In this post, we explain what digitization looks like in the middle market; the pace of digitization, the obstacles, and what digital leaders look like. You can learn more in the full report: How Digital Are You?

Digitization—or the process of converting manual, paper-based, or offline business processes to online, networked, computer-supported processes—is essential to sustainable growth for firms of all sizes. While digitization of the back office has been around for generations, new digital processes facilitate a real-time operating and decision-making environment, and indeed, digital companies are more efficient and productive than their less technology-inclined peers. More and more, digital companies are also better able to connect with and serve their customers and even more adept at planning for future innovations and strategic growth.

Given the advantages of digitization, it’s not surprising that most middle market leaders (63%) rank digitization as very or extremely important compared to their other business priorities. Furthermore, the majority of middle market companies have successfully deployed, or are in the process of deploying, a wide range of digital tools and techniques across all aspects of their businesses, from customer relationship management tools to real-time warehouse or inventory management technology, to automating finance, workflow, training and development, and cybersecurity functions.

Despite placing a premium on digitization and taking the steps to digitize operations, only a handful of middle market leaders consider themselves digital leaders. Specifically, just 36% of middle market firms say they are very advanced or ahead of other companies in their industry when it comes to being digital. About two in 10 middle market companies say they lag behind their peers, and 43% of mid-sized businesses consider themselves digitally average.

The pace of digitization is slow in the middle market.

What’s holding middle market firms back in the digital arena? For one thing, many middle market businesses find digital transformation to be a slow-going process.. Only one in five leaders say the rate of digitization at their companies is fast, while the majority (55%) report it as moderate, and a quarter of leaders say digitization happens. On average, digitization projects take three years to pay off, and many middle companies say it takes even longer to realize a return on investment. For many mid-sized organizations, digitization progress is impeded by limited resources and cumbersome legacy systems.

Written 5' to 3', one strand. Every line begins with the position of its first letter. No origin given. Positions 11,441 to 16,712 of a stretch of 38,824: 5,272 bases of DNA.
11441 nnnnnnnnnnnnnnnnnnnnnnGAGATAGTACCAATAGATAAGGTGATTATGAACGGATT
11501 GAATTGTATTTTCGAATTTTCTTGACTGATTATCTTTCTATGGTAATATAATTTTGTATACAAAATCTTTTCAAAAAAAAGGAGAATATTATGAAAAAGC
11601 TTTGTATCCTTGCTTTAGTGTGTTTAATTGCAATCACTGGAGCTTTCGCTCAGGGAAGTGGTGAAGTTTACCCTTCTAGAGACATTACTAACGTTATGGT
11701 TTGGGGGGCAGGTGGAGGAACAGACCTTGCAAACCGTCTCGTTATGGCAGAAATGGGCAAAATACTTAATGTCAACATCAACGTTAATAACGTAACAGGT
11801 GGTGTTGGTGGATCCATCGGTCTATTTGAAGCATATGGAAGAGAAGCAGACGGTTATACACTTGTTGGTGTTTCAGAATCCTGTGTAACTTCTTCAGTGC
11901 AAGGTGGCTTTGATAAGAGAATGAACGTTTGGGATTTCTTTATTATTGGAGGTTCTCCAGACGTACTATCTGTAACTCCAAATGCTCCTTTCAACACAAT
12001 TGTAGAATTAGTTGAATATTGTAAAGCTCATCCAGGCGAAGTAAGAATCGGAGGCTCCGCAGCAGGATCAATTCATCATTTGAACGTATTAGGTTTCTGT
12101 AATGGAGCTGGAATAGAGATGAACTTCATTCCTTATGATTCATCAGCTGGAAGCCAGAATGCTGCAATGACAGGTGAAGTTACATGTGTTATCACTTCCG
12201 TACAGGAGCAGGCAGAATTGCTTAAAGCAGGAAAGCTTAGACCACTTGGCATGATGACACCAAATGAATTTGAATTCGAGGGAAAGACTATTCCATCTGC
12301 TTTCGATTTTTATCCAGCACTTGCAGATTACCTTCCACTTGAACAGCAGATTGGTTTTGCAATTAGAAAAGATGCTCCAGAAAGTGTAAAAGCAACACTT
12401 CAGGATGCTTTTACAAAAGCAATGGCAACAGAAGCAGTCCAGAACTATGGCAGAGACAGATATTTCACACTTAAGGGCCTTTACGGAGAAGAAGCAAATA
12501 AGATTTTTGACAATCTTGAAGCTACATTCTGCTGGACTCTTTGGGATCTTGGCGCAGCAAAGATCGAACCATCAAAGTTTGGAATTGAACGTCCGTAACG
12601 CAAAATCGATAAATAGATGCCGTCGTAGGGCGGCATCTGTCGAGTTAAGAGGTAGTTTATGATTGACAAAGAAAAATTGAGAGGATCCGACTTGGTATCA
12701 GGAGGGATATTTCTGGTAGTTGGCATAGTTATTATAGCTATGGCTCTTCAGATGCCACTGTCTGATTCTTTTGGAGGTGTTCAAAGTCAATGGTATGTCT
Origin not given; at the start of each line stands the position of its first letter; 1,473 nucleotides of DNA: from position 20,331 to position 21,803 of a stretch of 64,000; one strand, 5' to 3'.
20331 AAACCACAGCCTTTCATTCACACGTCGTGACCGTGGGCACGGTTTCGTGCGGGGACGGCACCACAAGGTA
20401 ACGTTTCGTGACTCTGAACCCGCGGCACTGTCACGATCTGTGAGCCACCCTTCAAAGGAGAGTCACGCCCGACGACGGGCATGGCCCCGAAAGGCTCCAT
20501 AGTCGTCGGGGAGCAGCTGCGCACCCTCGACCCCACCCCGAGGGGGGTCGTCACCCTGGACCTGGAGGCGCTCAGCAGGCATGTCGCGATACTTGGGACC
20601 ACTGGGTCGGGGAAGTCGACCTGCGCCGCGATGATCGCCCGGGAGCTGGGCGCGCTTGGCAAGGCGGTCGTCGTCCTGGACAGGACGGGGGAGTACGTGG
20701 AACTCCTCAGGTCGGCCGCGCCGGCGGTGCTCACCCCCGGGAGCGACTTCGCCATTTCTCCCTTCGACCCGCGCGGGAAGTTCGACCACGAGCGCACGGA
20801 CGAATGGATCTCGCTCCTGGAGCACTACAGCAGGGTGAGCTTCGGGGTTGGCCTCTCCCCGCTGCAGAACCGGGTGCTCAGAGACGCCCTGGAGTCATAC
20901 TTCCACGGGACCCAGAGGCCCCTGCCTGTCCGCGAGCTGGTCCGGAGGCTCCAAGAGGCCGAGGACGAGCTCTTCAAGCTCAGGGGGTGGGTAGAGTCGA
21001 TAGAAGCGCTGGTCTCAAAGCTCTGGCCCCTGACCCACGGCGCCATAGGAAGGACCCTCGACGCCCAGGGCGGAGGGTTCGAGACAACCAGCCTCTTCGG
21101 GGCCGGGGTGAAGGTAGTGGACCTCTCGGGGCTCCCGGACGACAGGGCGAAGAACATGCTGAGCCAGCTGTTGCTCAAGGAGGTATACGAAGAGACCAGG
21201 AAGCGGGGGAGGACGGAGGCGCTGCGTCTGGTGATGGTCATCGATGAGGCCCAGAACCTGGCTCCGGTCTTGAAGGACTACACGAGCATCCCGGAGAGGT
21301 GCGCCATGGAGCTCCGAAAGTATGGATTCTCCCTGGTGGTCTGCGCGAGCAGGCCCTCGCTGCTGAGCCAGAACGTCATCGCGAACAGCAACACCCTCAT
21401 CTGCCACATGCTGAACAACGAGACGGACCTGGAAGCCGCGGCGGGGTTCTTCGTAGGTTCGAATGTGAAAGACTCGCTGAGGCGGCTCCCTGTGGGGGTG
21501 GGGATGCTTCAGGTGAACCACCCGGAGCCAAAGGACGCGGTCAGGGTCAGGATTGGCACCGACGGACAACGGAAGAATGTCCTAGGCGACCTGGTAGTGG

Many companies lack internal buy-in and expertise.

Three-quarters of middle market companies say a lack of management support is at least somewhat of an obstacle to digitization efforts. Furthermore, a majority of companies (65%) say that staffing issues can delay digitization progress, while 55% say they don’t have enough knowledge about the best digital tools. Despite these issues, 70% of middle market digitization spending is directed internally, and few middle market companies choose to outsource projects to consultants or technology providers.

What do digital leaders look like?

Although middle market companies clearly contend with obstacles to digitization, some businesses find ways to lead in the digital arena. These digital experts tend to be:

  • Large—45% of middle market companies with revenues between $100 million and $1 billion consider themselves digitally-ready.
  • Tech-oriented—47% of middle market healthcare firms and 50% of business services/technology companies rank themselves as digitally advanced.
  • Fast-growing—49% of companies growing at an annual rate of 10% or more consider themselves to be digitally advanced, showing a strong correlation between digital excellence and top-line growth.
  • Digitally-focused—62% of middle market companies that rate digitization as extremely important consider themselves to be digital leaders.

Companies in the above categories tend to have a pattern in their responses. For example, rapidly-growing firms and those in the healthcare and technology fields are also the most likely to consider digitization extremely important to their success. These companies also enjoy a faster pace of digitization and achieve a greater ROI from their digitization efforts. The data suggest that simply by emphasizing and prioritizing digitization, middle market firms may be able to remove some of the obstacles to digitization and gain a stronger digital edge as a result.

To learn more about digitization practices in the middle market and what sets digital leaders apart, see the Center’s full research report, How Digital Are You?

This post is part of a larger research project by the National Center for the Middle Market. Get the full picture through the resources below: